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Indonesia’s Personal Data Protection Law (PDPL) Infographic

This infographic gives you a better understanding of the following:

  • Key obligations for organizations under the PDPL
  • The administrative and criminal sanctions for organizations found in breach of the PDPL
  • Data subject rights for Indonesians and who enforces these rights


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On September 20, 2022, the Indonesian parliament formally passed the Protection of Personal Data Law (PDPL), intending to empower all Indonesians with a broader degree of control over their data online.

The law provides both data controllers and data processors with a transition period of two years to ensure their data handling and processing activities comply with the new law's provisions. Additionally, the PDPL obligates all organizations to adopt a strict consent management regime to ensure any and all data collected is done so only after explicit valid consent from the data subject.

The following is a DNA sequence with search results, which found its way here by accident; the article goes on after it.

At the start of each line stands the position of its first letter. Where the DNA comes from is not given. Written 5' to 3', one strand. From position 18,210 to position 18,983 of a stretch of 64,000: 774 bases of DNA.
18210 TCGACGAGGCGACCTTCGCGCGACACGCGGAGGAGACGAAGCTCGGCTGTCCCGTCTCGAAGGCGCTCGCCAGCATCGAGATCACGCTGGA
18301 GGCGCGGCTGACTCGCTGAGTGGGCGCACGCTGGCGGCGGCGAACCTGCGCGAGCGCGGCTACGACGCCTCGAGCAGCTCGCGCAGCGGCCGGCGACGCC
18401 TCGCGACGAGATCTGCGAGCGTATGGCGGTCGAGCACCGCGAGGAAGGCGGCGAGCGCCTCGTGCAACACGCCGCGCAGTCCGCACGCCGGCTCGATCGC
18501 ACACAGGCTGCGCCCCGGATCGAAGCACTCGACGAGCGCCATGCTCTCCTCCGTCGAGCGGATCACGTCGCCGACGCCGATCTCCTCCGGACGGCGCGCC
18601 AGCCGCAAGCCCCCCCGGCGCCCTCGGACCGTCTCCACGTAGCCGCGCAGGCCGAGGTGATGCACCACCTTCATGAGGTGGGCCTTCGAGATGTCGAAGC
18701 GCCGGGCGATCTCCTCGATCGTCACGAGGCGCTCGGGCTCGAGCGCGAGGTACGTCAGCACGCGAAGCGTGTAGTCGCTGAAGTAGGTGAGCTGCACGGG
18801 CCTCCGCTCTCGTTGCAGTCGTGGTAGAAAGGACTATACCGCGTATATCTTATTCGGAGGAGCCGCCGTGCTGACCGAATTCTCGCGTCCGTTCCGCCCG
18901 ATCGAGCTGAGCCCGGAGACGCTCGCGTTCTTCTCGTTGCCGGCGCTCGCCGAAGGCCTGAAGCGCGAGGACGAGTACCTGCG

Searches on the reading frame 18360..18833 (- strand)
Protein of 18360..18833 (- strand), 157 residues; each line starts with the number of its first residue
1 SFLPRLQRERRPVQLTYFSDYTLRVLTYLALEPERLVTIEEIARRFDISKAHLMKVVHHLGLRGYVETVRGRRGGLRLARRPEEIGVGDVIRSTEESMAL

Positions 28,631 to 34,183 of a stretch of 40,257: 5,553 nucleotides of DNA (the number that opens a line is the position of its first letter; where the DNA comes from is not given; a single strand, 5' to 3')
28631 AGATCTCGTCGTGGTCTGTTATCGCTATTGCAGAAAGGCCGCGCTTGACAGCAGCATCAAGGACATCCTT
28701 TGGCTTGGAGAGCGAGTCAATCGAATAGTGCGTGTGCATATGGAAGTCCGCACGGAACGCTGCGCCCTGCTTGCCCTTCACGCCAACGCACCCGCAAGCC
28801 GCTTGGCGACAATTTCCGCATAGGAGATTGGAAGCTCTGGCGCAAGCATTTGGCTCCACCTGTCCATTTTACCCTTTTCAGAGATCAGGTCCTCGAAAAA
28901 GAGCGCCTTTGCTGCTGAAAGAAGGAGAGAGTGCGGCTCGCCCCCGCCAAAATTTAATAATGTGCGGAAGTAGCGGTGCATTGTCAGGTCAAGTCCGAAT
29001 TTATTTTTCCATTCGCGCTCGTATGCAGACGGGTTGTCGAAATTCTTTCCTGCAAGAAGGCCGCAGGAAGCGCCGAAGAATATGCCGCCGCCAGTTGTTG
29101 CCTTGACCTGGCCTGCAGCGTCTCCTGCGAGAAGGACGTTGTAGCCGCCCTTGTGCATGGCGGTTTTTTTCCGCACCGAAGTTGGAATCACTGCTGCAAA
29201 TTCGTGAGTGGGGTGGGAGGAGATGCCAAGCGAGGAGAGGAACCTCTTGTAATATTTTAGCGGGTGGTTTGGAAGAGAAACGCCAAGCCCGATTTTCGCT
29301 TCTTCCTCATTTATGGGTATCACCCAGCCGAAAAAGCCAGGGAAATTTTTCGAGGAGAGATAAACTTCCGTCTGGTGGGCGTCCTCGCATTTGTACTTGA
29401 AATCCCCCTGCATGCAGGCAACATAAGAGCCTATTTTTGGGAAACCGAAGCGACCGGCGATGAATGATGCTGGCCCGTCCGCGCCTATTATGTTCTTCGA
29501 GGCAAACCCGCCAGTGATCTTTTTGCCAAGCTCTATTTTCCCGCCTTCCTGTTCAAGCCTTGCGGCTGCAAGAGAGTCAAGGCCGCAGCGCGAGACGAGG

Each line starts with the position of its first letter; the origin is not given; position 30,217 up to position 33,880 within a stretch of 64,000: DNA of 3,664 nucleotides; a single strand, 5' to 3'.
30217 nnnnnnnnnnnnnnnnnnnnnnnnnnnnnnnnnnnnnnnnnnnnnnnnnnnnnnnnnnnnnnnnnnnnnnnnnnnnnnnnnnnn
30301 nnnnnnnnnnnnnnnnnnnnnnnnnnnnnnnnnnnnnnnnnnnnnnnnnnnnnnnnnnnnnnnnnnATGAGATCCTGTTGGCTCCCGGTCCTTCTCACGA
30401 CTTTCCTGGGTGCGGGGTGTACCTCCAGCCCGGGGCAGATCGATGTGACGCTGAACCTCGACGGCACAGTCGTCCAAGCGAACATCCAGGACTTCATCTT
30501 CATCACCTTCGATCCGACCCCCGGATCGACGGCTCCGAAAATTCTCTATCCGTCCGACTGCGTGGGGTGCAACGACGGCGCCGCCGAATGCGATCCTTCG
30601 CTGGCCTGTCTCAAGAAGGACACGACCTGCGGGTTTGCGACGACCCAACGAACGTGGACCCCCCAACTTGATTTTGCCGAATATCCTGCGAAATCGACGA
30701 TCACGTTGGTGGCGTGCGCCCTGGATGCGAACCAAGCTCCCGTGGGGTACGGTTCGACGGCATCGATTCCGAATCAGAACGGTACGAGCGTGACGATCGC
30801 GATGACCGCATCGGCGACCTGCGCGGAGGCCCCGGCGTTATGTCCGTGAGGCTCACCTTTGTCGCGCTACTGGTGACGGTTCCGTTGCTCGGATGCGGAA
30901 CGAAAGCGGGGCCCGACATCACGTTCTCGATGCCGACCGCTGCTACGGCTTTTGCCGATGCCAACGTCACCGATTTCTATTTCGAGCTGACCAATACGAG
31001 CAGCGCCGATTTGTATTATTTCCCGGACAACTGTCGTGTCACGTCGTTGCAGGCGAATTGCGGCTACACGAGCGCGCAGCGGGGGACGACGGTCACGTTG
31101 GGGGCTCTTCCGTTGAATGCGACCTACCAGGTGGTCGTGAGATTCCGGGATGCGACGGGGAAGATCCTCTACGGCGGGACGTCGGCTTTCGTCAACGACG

This infographic gives you insights into the range of new data subject rights, specific data-related obligations for organizations, and the administrative penalties per the PDPL.

Indonesia’s Personal Data Protection Law (PDPL)

Our Readers Frequently Ask:

The PDPL deals with personal data. Per the PDPL, there are two types of personal data, either general or specific in nature. General data includes full name, gender, religion, marital status, etc. At the same time, specific personal data includes an individual's biometric data, genetic data, criminal records, and financial data. Any other kind of data or information not covered by the PDPL under these two categories is not covered by the PDPL.

In essence, a breach of privacy is any instance where a user's personal information is stolen, lost, used, or disclosed without proper permission. For an organization, a breach of privacy is any data breach that may jeopardize the security of the data it has collected over its users.

The PDPL applies to every person, corporation, public body, or international organization located within or outside the Republic of Indonesia. However, the processing of personal data by individuals in personal or household activities is exempt per the PDPL.

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